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What is post-burn heterotopic ossification and why you need to pay attention to it

Heterotopic Ossification as a Post-Burn Complication

Imagine this scenario. Your patient with upper limb burns complains of deep stabbing pain in the elbow every time he does exercises to improve joint range of motion. After a while, despite following your rehabilitation program to the letter and despite the fact that the scar is becoming softer, there is still no sign of improvement: range of motion is still limited and the patient still complains of pain. The patient starts to become frustrated and discouraged. His compliance decreases since he thinks rehabilitation is not working. You become frustrated too…

Maybe it’s worth considering the possibility that this may be caused by a post-burn complication called heterotopic ossification…

What is heterotopic ossification?

X-ray of elbow joint with heterotopic ossification (Burn Rehabilitation: Theory and Practice, 2018, Sunshine Social Welfare Foundation)
X-ray of elbow joint with heterotopic ossification (Burn Rehabilitation: Theory and Practice, 2018, Sunshine Social Welfare Foundation)

Heterotopic ossification (HO) refers to the abnormal growth of bone in non-skeletal tissues, such as around the joint, in joint capsules, ligaments, or by forming a bone bridge across the joints.

Basically, bone is growing where it should not.

HO can occur in temporomandibular joints, shoulder joints, elbow joints, joints of the hands, hip joints, knee joints, and ankle joints. But in our burn clinical practice, most cases occur in the elbows, shoulders and knees.

Joints where cases of heterotopic ossification occur
Joints where cases of heterotopic ossification occur

What causes heterotopic ossification?

Our current understanding of the specific causes and mechanism of HO is still limited, but it is understood that the inflammatory process and systemic responses to trauma play an important role. However, we do know that large burns, severe or deep burns and prolonged immobilization are risks factors that can contribute to the development of HO.

What are signs of possible post-burn heterotopic ossification?

In the above-mentioned scenario, there are clues that can point towards a potential HO problem. The therapist can be on the lookout for the following signs:

  1. The patient complains of stinging or stabbing pain. It is different from the pain of stretching scars and seems to come from within the joint itself.

  2. Joint range of motion is restricted in both flexion and extension, but scar contracture is not the cause of restriction.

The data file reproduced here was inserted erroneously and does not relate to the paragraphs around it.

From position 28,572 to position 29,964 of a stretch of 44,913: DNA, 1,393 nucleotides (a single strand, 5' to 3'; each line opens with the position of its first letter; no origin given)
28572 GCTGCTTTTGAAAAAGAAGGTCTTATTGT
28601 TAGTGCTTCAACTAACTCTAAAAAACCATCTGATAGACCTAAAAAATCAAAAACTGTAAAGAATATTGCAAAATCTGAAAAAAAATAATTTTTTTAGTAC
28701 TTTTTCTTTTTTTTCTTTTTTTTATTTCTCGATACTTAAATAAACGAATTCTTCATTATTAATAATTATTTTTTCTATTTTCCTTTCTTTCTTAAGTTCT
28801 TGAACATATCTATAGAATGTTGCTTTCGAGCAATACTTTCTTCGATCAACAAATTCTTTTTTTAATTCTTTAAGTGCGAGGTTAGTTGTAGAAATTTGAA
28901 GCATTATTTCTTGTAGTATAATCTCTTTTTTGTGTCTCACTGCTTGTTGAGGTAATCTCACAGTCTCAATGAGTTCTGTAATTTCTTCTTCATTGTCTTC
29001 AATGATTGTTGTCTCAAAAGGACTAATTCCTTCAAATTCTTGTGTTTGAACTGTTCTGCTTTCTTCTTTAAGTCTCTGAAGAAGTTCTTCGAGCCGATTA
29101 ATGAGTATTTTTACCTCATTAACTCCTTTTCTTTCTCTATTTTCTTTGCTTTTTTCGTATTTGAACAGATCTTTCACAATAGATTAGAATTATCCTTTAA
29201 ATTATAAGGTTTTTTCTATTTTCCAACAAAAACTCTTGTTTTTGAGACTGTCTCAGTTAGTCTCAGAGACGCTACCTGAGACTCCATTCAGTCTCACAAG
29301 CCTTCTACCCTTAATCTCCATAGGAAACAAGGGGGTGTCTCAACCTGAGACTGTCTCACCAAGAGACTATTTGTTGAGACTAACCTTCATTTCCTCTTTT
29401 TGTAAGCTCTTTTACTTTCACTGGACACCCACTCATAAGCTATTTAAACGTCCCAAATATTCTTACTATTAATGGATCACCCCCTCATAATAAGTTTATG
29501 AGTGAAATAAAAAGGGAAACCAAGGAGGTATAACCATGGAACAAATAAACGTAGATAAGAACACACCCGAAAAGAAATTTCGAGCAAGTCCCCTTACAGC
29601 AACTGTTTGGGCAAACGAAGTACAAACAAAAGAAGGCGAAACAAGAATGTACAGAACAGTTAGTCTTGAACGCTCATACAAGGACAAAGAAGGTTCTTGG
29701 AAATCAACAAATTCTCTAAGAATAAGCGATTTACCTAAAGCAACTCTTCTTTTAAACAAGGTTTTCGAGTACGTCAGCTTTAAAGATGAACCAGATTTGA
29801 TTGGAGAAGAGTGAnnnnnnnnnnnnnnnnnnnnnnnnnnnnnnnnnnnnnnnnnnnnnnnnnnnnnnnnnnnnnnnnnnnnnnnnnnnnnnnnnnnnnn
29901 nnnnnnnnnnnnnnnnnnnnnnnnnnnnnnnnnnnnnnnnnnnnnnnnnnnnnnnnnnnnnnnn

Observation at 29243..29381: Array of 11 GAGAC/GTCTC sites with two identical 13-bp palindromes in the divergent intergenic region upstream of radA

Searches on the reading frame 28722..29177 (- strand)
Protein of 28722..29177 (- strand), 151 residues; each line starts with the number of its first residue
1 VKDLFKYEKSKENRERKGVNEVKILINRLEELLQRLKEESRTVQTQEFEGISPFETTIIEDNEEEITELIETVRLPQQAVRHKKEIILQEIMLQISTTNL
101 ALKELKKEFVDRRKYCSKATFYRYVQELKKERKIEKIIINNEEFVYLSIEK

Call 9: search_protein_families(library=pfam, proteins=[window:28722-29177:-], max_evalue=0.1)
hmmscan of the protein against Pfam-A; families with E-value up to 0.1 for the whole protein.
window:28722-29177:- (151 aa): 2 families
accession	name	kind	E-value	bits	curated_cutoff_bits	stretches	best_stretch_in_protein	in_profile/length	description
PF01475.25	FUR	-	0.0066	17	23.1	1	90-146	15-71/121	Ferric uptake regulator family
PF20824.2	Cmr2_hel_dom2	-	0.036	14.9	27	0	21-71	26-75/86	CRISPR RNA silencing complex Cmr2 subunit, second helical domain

3. During passive joint movements, the patient feels that the bones are locked, with a hard end feeling when trying to achieve maximum range.

  4. Despite doing rehabilitation for a while, there is no visible improvement of range of motion.

What to do if we suspect heterotopic ossification?

If the therapist notices the above-mentioned signs and suspects HO:

  1. Get a diagnosis: Make sure that the patient undergoes further examination with an orthopedist or plastic surgeon to confirm diagnosis and receive appropriate treatment.

  2. Stop high-intensity passive stretching exercises: High intensity passive stretching exercises that exceed the pain-free threshold risk intensifying inflammation that caused HO in the first place, which will further accelerate ossification.

Why you need to be on the lookout for heterotopic ossification?

Although not every burn patient will develop HO, those who do will be severely affected by this post-burn complication. As the patient sees his progress stagnate while still bearing uncomfortable pain, he may lose his motivation to do rehabilitation. What’s more, limited range of motion will increase his dependence for activities of daily living. If the therapist ignores the patient’s exceptional pain and simply attributes it to a natural phenomenon during rehabilitation, or if the therapist attributes the lack of progress to a lack of patient effort, the patient may feel irritated and frustrated, which can further affect motivation and compliance to the overall rehabilitation program. That is why therapists should be able to understand and recognize the signs of HO, and help patients receive appropriate diagnosis and treatment.

If you want to learn more about…

  • How you can help prevent HO or at least ensure you’re your rehabilitation intervention does not contribute to the development of HO;

  • How you can play a role in the early detection of HO;

  • How you can adjust your rehabilitation plan before and after HO treatment to support the patient in his recovery.

Heterotopic Ossification as a Post-Burn Complication

be sure to check out our online course “Heterotopic Ossification as a Post-Burn Complication.”


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